Once you have organized your to-do’s and your homeschooling, I recommend you get clothing organized. Make it simple for your children to choose what to wear. The easiest way to do that is to remove clothing that they cannot wear right now. I have spent countless hours organizing my children’s hand-me-downs. I did save money doing this, but I honestly wonder now if it was worth it. I do know homeschooling moms with large families who don’t hand clothes down. If you need to keep used clothing, I recommend that you start with the oldest children. Have them choose clothing that no longer fits. Then have the next oldest child of the same gender give it a try. Choose a number of clothing items that you think is appropriate for each child. If your child is in need of more clothing, add those items to your shopping list. You do have a shopping list now, right? I use the built-in list on my iPhone for this purpose. Having your children fold clothing in drawers using the Konmari method well help them to remove items without making a mess.
#6 Organize Meals
The final area I recommend you organize this year as a priority is your meals. Unfortunately, dinner has to be made at the end of the day. If we haven’t planned ahead or put something in the crock pot, we’re likely to be irritated by having to get dinner on the table when we’re tired. Without a plan, we are likely to go out and spend more money or time having to run to the grocery store at rush hour. Failure to meal plan costs us money, time, and good health. Fortunately, there are easy ways to meal plan. The simplest way is to make a list of easy meals your family loves. Create a meal plan and grocery list from them. Start with a one-week plan and keep creating more plans as you can.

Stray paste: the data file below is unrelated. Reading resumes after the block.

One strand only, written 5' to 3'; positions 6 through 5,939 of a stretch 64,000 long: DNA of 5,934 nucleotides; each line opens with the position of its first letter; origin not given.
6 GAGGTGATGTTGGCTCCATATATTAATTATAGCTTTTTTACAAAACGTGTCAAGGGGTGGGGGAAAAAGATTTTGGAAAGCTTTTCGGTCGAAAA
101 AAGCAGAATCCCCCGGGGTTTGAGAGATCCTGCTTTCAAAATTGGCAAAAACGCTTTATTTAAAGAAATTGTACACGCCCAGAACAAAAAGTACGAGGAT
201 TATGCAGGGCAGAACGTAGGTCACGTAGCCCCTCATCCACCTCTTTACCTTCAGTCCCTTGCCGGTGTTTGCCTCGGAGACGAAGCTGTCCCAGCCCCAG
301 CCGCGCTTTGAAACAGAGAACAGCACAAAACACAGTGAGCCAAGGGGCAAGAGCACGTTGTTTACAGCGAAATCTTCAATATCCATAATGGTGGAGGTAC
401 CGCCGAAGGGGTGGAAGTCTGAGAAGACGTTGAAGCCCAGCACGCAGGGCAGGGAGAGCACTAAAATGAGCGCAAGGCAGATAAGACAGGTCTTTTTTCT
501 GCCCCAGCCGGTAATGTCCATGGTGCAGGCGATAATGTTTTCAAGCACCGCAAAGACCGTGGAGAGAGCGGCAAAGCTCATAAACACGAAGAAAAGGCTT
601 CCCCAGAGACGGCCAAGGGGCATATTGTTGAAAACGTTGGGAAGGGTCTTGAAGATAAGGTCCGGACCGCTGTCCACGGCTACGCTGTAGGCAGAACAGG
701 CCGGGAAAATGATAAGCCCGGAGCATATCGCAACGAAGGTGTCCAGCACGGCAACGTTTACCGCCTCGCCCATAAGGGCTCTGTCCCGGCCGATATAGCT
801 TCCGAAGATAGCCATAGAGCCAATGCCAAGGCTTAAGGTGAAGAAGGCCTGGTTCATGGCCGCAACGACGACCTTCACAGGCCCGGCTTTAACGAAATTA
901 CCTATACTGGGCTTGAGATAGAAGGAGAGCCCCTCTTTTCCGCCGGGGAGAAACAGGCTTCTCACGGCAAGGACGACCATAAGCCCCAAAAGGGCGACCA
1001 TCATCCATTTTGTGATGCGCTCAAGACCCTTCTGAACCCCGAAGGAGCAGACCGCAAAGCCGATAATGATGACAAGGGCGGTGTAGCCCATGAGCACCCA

A more advanced way of planning your family meals is to use Plan to Eat. Sign up for a free trial. Once you have your family’s recipes added, you can drag and drop them to a calendar. In this way, you can plan an entire month if you want to. Another advanced meal planning method is to do freezer cooking. You can not only plan your family’s meals but make them in advance. It’s one less thing you have to worry about at the end of a long homeschool day. My favorite freezer meals go into the crockpot in the morning. Finally, you could opt to use a premade meal plan. The problem with that method is not liking all of the recipes. I have had very good luck using Tastefully Simple’s 30 day meal plan, however. I also have a free meal planning book for you.
When you have completed these challenges, you’ll be well on your way to an organized year. If you’re ready for more, I think you’ll enjoy my book, The Organized Homeschool Life. It includes 52 challenges for organizing every area of your homeschool life.
Which area are you organizing first? Let’s chat about it on Facebook.